By now, you've caught up with the fact that Harvey Weinstein fell from grace the weekend after the revelations about his seedy behavior came to light... And then he gets fired from the company bearing his name.
When I see the story for what it is, it's just so much bigger than another executive getting fired for bad stuff. Yes, the punishment is just and should be happening. But it's the fact that these women had to experience this and felt like they had to keep it silent in fear of retaliation or loss of their careers.
On another level, it's a cold water reminder of where we are today. And, I really hope this won't serve as another blip on the radar. Instead, it's a reminder of the truth at the heart of it:
Changing a system of behavior and how women are treated is about more than public outcry after several transgressions. Instead, it's about attaching a stigma of embarrassment and punishment to that behavior earlier in the game. And, on a deeper level, it's about respecting people equally and fairly.
What does this look like?
- Not waiting until something goes public to tackle the issue, so brilliantly stated in this tweet by Laurie Stark.
- Even an utterance of impropriety would hinder pay or job security immediately.
- Senior level executives and people of influence would hold their colleagues accountable for more more than just the "worst" stuff, but every bout of unfairness. Jake Tapper points out that it's hard to believe that Miramax didn't know about this. But, I would look back a little further: were there signs of mistreatment and harassment sooner? Could he have been stopped then?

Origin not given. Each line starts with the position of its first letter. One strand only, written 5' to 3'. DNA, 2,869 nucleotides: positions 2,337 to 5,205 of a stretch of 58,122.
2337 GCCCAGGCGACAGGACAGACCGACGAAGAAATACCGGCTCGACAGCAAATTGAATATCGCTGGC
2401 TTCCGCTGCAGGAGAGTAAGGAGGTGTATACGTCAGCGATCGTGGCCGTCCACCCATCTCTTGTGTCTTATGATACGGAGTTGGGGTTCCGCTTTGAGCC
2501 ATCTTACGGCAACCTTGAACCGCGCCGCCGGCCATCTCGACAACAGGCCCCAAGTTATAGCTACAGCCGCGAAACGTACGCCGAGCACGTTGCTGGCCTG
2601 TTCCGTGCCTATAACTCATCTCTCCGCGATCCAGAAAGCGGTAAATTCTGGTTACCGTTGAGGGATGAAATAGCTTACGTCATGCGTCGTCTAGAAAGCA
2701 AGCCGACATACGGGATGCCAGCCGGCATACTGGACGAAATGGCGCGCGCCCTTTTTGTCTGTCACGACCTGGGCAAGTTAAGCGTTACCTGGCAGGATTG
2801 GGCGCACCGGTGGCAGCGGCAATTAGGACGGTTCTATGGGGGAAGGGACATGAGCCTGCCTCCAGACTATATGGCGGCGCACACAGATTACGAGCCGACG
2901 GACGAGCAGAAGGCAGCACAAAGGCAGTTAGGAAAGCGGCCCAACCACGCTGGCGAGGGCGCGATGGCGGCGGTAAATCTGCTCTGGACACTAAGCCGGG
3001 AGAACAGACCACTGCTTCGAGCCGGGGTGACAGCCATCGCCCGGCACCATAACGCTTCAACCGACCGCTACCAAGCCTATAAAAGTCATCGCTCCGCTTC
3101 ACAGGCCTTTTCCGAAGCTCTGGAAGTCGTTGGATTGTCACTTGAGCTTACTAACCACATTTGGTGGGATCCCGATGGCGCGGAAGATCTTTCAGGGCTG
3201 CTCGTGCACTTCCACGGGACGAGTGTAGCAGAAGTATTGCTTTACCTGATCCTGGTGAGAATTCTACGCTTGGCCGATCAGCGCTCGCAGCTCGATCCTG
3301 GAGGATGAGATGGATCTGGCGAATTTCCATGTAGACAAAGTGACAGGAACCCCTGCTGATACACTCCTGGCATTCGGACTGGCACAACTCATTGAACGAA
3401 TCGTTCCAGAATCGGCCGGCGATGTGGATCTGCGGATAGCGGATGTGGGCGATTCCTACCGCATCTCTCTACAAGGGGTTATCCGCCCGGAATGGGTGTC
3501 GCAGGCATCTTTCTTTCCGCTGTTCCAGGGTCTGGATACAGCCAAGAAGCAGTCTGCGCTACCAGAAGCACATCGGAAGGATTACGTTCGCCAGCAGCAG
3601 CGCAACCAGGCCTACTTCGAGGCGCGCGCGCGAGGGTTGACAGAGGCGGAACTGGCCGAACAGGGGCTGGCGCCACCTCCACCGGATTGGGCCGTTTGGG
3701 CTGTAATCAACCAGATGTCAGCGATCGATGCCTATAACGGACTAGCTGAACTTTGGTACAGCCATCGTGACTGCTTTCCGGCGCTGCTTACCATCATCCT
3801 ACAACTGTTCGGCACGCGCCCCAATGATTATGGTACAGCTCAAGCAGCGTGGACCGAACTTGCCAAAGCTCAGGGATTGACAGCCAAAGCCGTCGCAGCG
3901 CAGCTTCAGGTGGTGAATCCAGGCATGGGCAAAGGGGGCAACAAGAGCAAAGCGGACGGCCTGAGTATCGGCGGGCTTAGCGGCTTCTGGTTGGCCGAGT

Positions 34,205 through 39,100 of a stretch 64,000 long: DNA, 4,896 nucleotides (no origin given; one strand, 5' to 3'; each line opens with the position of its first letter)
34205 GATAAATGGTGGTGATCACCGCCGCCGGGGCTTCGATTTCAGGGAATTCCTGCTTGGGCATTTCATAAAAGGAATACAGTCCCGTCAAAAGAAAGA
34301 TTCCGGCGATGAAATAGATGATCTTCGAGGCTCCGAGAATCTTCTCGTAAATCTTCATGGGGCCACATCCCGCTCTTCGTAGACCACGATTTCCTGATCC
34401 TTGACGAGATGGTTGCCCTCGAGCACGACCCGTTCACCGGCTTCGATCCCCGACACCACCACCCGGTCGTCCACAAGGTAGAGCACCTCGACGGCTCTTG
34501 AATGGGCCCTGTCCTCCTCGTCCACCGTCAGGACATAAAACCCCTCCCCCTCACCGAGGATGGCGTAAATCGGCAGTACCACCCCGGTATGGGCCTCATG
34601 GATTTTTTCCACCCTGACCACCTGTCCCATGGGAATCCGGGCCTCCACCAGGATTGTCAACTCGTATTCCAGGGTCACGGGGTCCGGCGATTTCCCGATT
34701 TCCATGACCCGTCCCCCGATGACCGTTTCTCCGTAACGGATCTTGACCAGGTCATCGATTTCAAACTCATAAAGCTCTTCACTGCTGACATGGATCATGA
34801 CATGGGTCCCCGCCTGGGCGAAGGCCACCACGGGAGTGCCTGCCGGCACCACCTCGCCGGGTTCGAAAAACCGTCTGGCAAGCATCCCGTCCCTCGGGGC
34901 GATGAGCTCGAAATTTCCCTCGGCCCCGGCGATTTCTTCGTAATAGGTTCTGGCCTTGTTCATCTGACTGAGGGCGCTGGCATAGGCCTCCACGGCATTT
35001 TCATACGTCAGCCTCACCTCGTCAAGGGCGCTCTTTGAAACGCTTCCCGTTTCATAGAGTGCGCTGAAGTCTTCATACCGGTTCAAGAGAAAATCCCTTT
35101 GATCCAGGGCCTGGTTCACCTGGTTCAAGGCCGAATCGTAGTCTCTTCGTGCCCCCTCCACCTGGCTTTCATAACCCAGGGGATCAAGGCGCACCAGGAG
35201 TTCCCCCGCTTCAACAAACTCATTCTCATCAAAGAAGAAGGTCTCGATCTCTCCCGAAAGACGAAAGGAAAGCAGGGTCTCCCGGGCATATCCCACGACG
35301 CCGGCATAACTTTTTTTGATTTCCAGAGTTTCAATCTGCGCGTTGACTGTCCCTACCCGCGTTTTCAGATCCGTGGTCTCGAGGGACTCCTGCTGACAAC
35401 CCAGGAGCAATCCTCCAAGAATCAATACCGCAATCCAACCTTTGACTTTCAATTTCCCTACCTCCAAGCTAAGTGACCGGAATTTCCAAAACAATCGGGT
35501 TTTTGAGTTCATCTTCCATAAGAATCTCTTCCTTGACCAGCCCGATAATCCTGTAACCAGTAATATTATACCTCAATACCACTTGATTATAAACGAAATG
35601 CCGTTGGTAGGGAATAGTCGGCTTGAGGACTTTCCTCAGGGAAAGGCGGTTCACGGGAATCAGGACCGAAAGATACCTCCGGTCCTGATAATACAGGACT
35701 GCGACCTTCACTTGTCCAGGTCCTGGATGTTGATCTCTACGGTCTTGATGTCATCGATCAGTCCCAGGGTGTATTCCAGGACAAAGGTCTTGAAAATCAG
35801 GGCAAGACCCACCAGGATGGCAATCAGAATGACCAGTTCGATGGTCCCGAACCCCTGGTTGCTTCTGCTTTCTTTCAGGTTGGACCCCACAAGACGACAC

Truth be told, we know this. It's the way Roger Ailes, Bill O'Reilly and even Bill Cosby managed to go years keeping their shady lives under wraps.
This all said, it looks like public outcry is finally happening a lot louder than ever before. And, men in power have started to feel the chill of these kind of claims. There's a bit of fear out there for once. That's a move in the right direction.
Where I remain hopeful is the kind of action this event can inspire because this to continue to happen just isn't right:
- Keeping the conversation alive. To continue to talk about it means a regular inclusion in the larger social discourse, which includes all forms of media, the workplace, whatever.
- Building more female alliances and leadership at the top. Even with the rise of women today, it's instances like these that remind us that the boy's club culture is alive and well. Therefore, alliance building and more female faces at the top will at least start to shift the idea that it's OK to do this.
- Inspiring more public outcries of bad behavior. Calling more folks down to the carpet for bad behavior could actually start to inspire the feeling of fear that should be felt with this kind of thing.
- Motivating bottom up change. Change that comes from the grassroots level can do wonders to help shape a new way of thinking. This could include continued emphasis on proper etiquette and equality in the work place, expanding and increasing the representation of women at all levels any company and even starting younger, in the classrooms, empowering and informing the minds of tomorrow so when they lead our companies and governments, they at least come with. a more enlightened point of view on the world.
While Harvey Weinstein's fall was loud, I'm sure it won't be the last. And, I'm sure there are several more horrific things happening this very moment that have yet to see the light of day. However, here's to hoping that the aftermath of this latest spill is enough to inspire a shift in the way this kind of behavior comes to light.